There’s nothing like a cup of tea.
This week you have the special option of watching or reading me chat about tea. I’ve never done it before and when chatting I do love a bit of a ramble and I seem to go “uh” a lot in a rather high pitched voice! If you really want to, you can both watch and read!
Here you go…
What does tea mean to me? It’s culturally a very British thing to enjoy a cup of Rosie Lee, and I do indeed love it.
It’s my first drink of the day. It’s the liquid that enters my body and makes me feel human when I’ve just woken up exhausted. It’s the warming drink I crave when I’m freezing cold at work because the outside doors are always open, or when children have tested my patience. It’s the soothing drink my own children offer me when I’m low, sad, or they think they’ve pushed me too far! It’s the social drink my friends and I love when we want a girlie chat. It’s the relaxing drink you enjoy at the end of the day when you finally sit down.
Tea seems to be the answer to a multitude of problems and conjures up so many different moods. Once you’ve had a cuppa the world is brighter, outlook sunnier and difficulties more easy to face.
A cup of tea can cross the generations and shape your tea drinking nuances. It has certainly shaped mine. At our family gatherings there is forever a cry of “Who would like a cup of tea?” and the hands go up, except for my children’s, who strangely don’t follow the love of tea tradition! What is wrong with them?!
But people can be very particular about their likes and dislikes where tea is concerned, depending on their generation or culture. The taste, colour, how it is made, even what utensil it comes in!
Here I chat about tea and me, or tea and Fi
What tea do I buy?
My usual everyday tea is PG tip teabags, usually of the pyramid variety. My parents have Yorkshire tea which I also like, but being more expensive I wait until it is on offer. I am not a fan of Tetley tea bags, which I once bought.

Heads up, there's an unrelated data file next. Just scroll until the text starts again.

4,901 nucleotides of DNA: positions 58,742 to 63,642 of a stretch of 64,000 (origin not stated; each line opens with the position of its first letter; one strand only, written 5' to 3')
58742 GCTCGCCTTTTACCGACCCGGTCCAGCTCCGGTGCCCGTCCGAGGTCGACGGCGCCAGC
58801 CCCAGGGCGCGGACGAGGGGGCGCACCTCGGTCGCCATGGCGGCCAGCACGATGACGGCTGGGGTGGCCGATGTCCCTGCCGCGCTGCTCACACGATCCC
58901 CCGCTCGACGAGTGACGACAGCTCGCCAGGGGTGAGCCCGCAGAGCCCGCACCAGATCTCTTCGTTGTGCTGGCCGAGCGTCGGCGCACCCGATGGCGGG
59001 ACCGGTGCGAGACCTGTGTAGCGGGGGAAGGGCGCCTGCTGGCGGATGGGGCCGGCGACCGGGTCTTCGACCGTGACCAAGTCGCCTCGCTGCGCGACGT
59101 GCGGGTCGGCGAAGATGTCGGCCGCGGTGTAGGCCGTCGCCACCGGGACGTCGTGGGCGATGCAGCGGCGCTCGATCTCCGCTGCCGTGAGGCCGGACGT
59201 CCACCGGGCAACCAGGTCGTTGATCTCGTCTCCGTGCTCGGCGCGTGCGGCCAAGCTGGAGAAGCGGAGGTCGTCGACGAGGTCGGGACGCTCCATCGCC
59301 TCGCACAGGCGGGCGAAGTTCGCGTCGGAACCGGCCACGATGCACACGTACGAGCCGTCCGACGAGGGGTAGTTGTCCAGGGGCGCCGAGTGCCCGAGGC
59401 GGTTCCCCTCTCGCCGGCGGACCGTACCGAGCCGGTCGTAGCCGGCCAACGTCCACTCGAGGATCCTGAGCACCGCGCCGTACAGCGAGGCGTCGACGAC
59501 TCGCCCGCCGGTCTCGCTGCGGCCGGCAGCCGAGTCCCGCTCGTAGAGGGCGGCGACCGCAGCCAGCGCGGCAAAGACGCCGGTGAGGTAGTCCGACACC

I have suffered from severe voice loss in the past and when my voice is weak or I have a cold, I also drink pure Green Tea, which I have come to enjoy. It sadly won’t ever replace a normal cup of tea.
How do I like my tea?
When I was a child I had my tea with milk and sugar. I was painfully shy, which is news to some who first met me as an adult, and at 16 I became a Waitrose employee. I can remember having tea for the first time in the canteen and the sugar was at the far end of the table in front of people who were talking. I was too shy to interrupt and ask, so forced my tea down without sugar. It was ok and grew on me. Now I can’t abide tea with sugar!
In my college days friends made cups of tea of all strengths and again I drank it. When you are young you don’t care. If it is warm and wet you are happy, but my least favourite is milky tea that a college friend used to say “looked and tasted like cat piss!” I like to have tea with colour and taste, but not too strong.
I also can’t drink tea when it is just poured and boiling hot. When we were little, my Irish gran was very particular that tea should be boiling when served, she had an asbestos mouth, I don’t!
In those days we had tea leaves and tea was made in a teapot. She always asked if the pot had first been warmed with boiling water. She said she could tell if it wasn’t!
Today, when we have large family gatherings and use a teapot, we might use teabags, but we still warm the pot, it’s a tradition. We also put the milk in the cup or mug first and then pour the tea.
If however I am just making a mug of tea at home or work, I put in the teabag, then the boiling water and add the milk afterwards. It’s easier to assess the strength and colour!
I do like my tea hot, although I often find I get side tracked, leave it too long and it is lukewarm or cold which to be fair, is disgusting.
What do I like to have my tea in?
I like to have my tea in a mug, mug, mug and ideally a really big one. My gran always had to have her tea in a cup with saucer, but any of those that we have, reside at the back of the top cupboard or have been given to charity! I always found that you couldn’t get your fingers through the small handles and a second cup was a necessity.
My favourite mugs are two large wide rimmed thick Provence Rose Stanley mugs a friend gave me from Cath Kidston. I also have some favourites I purchased from Whittards a while back. They are bright and chunky and although not wide rimmed, I still like them.
Have I any tea habits?
Along with pot warming, I have two habits that can annoy my colleagues, when I make tea for them. Firstly, I don’t pour the tea to the top of the mug, so they always feel short changed. I’m not sure why, maybe I think I’m leaving lots of room for the milk? Secondly, I always leave some tea in the bottom of my mug that has to be poured away. I think it is a habit from when I used to have tea leaves and now although I don’t I still leave the dregs. What a creature of habit I am!
Honestly Fiona xx